This blog is intended to be a platform for sharing. Of course I want to give you recipes and ideas, tips and techniques, how-to’s and pretty photos to look at. But I also want to share thoughts. I want to give you encouragement and laughter and joy via words on these pages, and although I’m sure I’m not always successful in that, I wouldn’t dare quit trying. What use are your passions if you don’t share them with someone? What use are your gifts if you don’t give them away?

So, a challenge to you: share with someone today. Spend yourself on someone else. Volunteer, give a compliment, go the extra mile. Share a coffee, a lunch table, or ANYTHING. Whatever it looks like, just share. I don’t think you’ll regret it.

Cinnamon Swirl Bread

Cinnamon Swirl Bread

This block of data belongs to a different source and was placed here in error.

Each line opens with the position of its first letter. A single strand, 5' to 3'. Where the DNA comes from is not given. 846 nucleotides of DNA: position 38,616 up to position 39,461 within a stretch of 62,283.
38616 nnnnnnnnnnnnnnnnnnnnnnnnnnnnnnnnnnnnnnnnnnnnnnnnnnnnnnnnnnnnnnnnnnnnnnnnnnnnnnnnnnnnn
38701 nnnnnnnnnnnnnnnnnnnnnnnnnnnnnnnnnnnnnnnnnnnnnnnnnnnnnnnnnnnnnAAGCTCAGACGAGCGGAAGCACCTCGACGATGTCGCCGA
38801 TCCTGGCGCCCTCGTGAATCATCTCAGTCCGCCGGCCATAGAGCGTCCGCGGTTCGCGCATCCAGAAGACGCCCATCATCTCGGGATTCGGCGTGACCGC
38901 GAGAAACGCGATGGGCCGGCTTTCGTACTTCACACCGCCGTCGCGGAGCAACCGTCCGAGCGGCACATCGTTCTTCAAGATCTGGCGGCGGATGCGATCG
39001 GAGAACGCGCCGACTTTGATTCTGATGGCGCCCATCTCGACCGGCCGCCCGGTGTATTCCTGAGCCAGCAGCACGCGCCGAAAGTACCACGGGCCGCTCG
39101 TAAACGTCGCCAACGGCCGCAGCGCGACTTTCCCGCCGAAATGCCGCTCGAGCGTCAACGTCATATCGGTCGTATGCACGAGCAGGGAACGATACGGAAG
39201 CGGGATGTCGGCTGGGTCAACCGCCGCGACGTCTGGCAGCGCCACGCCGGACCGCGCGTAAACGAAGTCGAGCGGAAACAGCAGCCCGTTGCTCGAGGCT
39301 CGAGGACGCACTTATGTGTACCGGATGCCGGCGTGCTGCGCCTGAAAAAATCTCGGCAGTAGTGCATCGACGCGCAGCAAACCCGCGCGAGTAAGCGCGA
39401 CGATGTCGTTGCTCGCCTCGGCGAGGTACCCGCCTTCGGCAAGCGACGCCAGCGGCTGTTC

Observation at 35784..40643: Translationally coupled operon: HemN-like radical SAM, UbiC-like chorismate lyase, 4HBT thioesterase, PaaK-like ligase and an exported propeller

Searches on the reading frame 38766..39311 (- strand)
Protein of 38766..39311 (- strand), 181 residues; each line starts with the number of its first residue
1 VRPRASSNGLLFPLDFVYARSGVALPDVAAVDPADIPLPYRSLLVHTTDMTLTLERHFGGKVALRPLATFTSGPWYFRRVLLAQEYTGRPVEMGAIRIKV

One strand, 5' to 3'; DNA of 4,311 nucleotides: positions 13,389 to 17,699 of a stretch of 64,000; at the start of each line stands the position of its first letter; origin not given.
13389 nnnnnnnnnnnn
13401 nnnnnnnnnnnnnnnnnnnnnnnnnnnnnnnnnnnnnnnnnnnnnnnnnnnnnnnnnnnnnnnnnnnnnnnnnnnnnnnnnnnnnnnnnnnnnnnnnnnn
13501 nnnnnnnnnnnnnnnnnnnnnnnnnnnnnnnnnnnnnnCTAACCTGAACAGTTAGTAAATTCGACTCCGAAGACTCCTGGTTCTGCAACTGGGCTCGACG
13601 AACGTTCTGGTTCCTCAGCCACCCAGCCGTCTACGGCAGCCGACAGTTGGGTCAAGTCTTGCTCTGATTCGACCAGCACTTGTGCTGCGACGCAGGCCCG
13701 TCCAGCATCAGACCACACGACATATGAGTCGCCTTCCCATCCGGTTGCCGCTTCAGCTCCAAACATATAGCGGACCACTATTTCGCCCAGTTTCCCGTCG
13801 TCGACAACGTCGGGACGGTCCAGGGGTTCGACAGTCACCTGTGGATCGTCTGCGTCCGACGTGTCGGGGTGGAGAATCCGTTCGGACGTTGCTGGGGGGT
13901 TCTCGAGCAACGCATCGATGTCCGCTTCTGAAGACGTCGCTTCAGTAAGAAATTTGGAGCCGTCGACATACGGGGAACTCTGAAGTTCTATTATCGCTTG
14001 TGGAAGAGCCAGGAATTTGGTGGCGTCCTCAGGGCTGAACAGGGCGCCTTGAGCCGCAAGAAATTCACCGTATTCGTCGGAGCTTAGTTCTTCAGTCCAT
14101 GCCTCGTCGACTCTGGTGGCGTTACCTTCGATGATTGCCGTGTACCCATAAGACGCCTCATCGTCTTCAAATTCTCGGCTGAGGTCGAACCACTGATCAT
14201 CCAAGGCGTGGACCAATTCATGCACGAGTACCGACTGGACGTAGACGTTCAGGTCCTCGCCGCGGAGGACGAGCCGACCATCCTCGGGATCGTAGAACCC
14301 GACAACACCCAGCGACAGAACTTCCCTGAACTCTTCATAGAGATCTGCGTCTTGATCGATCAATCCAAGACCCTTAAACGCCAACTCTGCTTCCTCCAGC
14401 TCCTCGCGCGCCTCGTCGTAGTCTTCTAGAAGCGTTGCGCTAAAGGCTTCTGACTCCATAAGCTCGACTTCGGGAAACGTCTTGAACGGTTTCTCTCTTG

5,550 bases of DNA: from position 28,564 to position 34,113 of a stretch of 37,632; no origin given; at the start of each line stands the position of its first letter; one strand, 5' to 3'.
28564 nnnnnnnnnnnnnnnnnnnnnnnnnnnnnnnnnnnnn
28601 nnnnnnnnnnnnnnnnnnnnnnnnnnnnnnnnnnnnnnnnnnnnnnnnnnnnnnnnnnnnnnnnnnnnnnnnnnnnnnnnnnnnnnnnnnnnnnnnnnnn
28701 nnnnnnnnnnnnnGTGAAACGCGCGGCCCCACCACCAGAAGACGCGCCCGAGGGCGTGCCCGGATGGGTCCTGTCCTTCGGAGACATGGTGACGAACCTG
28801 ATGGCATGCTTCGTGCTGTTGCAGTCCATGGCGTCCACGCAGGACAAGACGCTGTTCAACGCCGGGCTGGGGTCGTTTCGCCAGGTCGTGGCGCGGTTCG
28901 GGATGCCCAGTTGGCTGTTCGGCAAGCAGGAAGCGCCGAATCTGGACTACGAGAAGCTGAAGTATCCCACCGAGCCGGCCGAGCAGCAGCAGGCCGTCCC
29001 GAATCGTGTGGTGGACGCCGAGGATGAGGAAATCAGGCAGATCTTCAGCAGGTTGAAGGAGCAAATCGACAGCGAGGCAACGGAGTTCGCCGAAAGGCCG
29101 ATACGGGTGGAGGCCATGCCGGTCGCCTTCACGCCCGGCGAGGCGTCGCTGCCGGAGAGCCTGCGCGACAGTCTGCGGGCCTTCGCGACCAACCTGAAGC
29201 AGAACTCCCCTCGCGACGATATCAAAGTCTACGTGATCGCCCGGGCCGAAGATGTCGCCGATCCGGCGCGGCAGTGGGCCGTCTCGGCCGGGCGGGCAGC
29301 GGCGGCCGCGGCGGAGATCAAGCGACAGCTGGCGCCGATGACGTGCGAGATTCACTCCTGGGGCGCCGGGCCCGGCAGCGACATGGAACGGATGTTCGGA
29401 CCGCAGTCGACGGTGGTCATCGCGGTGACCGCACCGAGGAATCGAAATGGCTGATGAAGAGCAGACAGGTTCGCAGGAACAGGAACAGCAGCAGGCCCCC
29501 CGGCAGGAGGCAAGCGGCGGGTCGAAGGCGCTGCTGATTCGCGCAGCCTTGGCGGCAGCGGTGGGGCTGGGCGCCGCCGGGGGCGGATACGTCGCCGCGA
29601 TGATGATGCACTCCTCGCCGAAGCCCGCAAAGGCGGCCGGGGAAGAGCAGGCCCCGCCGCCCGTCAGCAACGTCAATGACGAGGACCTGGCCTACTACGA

And speaking of sharing, let’s talk about this cinnamon swirl bread. I have to tell you that my message on sharing comes with the most selfish of motives. A long time favorite of mine is the cinnamon swirl bread from Edgar’s Bakery here in Alabama. It’s perfect, and if you’ve had it, you know why I’m raving about it. A girlfriend of mine asked them for the recipe, and I have questioned them for tidbits on the bread on countless occasions, but CAN YOU BELIEVE THEY DIDN’T SHARE IT WITH ME?? Ok, that’s sarcasm. If I had that recipe and was willing to bake and sell to the masses, I would retire early and spend the rest of my days baking those sweet baby angel loaves for anyone who would buy them from me.

Cinnamon Swirl Bread

A Bread Months in the Making